The White House doesn't say a damn thing. Remember that, the next time some bloviating newscaster alleges that it does. If it did, it might say something entirely different from what the current occupants and the officials and anyone else might expect. But that would not make the news, would it?
But whatever else this season has done, it's kept to its central theme: whenever men have a chance, they will sit around and talk about their feelings. :-)
Also, that my theory that the series itself is (Doylian hat firmly in place) about storytelling, and how stories we tell take on lives of their own. Once a story is told it is no longer in the teller's control, and if that story is about who the teller is...
Really, it's to be expected, right, when you base an entire series around one of the biggest bullshitters in literature.
If the entire series is about that, though, then this episode if the ultimate culmination of it.
( Cut for comments, both Doylian and Watsonian, on XXXVII )
The Mark of the Year (3801 words) by Isis
Fandom: Wiedźmin | The Witcher (Video Game)
Warnings: No Archive Warnings Apply
Relationships: Cirilla Fiona Elen Riannon/Astrid (The Witcher)
Characters: Cirilla Fiona Elen Riannon, Astrid (The Witcher)
Additional Tags: Post-Canon, Witcher!Ciri, References to game events, Sauna
Summary: One year after burying Skjall and facing the Wild Hunt, Ciri returns to Lofoten.
This story came about entirely because there is a scene in the game involving Ciri going to a sauna. (In this game, the player usually controls Geralt, the titular Witcher, but there are quests in which the player character is Ciri, Geralt's sort-of-adopted-daughter who he spends the first part of the game searching for.) Astrid, whose brother has a crush on Ciri, asks Ciri if she likes him; one possible player response is, "To be honest, I prefer women." But if you choose this response (and I did!) nothing racy happens, alas, which is sort of surprising because Geralt has several romantic scenes (or at least the possibility of them). SO I HAD TO WRITE SOMETHING.
(Not that this fic makes sense without knowing the game, or that I expect anyone on my flist to read it, just that I wanted to tell the story of why I wrote it!)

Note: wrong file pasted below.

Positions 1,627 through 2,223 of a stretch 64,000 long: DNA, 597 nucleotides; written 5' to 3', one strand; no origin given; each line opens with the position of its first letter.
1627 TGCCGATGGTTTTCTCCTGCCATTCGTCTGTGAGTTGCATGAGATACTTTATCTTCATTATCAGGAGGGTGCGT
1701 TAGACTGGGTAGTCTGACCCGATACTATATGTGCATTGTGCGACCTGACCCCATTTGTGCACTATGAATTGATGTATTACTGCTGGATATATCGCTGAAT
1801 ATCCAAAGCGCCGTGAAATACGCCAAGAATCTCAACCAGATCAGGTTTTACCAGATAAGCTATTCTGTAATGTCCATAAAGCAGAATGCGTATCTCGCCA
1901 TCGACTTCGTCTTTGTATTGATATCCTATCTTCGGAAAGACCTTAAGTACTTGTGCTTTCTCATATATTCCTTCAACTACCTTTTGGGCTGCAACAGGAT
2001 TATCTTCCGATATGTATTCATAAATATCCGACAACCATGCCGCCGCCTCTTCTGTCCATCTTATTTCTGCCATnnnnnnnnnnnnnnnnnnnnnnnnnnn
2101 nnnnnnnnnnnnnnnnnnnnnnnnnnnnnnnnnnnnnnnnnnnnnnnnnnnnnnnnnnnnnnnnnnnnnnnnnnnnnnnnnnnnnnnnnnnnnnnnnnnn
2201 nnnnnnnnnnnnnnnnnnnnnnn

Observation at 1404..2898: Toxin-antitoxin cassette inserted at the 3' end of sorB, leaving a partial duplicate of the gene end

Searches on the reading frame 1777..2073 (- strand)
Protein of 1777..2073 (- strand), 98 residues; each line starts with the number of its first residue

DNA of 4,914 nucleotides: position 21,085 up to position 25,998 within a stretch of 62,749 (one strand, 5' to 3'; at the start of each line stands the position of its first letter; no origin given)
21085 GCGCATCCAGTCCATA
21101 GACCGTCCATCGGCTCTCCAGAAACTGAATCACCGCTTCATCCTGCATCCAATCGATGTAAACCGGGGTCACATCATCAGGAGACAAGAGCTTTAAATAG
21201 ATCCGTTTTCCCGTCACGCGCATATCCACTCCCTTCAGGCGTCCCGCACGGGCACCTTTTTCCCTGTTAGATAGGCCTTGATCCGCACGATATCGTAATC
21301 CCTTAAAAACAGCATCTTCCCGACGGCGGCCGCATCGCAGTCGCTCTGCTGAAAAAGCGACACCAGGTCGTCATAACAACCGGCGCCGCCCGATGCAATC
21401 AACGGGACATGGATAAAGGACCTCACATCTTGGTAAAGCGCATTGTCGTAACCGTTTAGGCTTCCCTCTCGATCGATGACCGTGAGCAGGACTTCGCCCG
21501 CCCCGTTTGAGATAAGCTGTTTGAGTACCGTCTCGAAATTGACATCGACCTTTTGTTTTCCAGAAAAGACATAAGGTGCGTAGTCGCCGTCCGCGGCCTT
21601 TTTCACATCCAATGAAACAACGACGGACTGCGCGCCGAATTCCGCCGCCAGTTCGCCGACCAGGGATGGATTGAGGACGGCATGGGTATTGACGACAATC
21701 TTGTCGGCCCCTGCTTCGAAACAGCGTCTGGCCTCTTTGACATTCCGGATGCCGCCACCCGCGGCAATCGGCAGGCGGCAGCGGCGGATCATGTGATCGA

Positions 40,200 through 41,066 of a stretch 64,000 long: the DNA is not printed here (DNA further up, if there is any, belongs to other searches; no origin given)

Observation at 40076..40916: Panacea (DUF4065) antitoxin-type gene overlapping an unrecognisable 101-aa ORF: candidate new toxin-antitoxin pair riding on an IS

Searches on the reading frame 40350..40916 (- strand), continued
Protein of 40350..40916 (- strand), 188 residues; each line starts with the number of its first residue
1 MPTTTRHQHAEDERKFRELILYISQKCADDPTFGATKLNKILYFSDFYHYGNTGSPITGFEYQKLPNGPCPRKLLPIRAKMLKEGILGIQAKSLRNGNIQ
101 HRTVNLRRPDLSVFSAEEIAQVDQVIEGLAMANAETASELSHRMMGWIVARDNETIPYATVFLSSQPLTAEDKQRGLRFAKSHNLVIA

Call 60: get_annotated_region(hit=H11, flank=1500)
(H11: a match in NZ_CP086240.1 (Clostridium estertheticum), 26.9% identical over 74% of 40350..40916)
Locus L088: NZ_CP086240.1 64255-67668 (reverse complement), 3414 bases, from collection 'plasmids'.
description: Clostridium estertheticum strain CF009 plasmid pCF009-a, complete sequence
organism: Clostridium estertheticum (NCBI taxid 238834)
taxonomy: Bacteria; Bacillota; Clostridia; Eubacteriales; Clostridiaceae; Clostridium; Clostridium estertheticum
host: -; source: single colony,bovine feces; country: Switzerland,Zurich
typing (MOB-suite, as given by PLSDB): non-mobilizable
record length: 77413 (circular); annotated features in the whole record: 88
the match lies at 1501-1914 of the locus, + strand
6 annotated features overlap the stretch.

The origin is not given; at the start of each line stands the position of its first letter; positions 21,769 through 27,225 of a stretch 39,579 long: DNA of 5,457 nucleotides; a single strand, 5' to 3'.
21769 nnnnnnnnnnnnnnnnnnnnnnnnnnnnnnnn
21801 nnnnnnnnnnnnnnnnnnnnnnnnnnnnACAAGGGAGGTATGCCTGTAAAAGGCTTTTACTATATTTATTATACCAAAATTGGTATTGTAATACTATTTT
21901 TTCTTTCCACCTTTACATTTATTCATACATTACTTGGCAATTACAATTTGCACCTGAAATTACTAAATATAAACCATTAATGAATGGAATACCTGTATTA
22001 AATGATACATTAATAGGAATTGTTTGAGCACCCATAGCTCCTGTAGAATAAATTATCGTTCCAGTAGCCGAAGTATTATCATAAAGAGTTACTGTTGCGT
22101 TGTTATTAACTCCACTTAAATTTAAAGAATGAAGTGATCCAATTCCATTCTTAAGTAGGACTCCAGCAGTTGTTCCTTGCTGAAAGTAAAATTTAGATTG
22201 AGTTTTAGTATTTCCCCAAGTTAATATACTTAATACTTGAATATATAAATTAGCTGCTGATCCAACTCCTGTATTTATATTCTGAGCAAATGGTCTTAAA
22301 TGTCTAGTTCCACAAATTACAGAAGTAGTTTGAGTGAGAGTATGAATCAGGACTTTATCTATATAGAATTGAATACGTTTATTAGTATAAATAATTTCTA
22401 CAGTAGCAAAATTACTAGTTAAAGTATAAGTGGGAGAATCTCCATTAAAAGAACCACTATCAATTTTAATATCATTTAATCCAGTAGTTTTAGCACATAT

In better news, Family Business is fast approaching 51,000 words, and, um, yeah. At this rate I am totally going over 60,000 words. Eek!
Anyway, some wingfic:
Auspices (4748 words) by Snickfic
Fandom: Hockey RPF
Rating: Teen And Up Audiences
Warnings: No Archive Warnings Apply
Relationships: Sidney Crosby/Evgeni Malkin
Characters: Sidney Crosby, Evgeni Malkin, Marc-Andre Fleury, Jordan Staal
Additional Tags: Wingfic, Coming of Age
“You can see the future,” Sid said when he cornered Geno after practice the next day.
Geno shrugged. “Not me. Birds see. I only watch them. Most stuff they don’t tell me, anyway.”
“Yeah, but, I mean—” Sid pulled up, lost for words. “Geno.”
Meanwhile, last week I asked for prompts and got linked to this photo, which resulted in some brief fluffy Rusty/Dales.
Don't Trust Anyone Over Thirty (945 words) by Snickfic
Fandom: Hockey RPF
Rating: Teen And Up Audiences
Warnings: No Archive Warnings Apply
Relationships: Trevor Daley/Bryan Rust
Characters: Trevor Daley, Bryan Rust
Additional Tags: Skinny Dipping, Kissing, Pittsburgh Penguins
He realizes with some surprise that he’s come to the last fire anybody’s bothered to build, and that Dales is sitting by it, and that, biggest surprise of all, Dales is alone. “Isn’t the party supposed to be where you’re at?” Bryan asked, dropping onto one of the railroad ties circling the fire.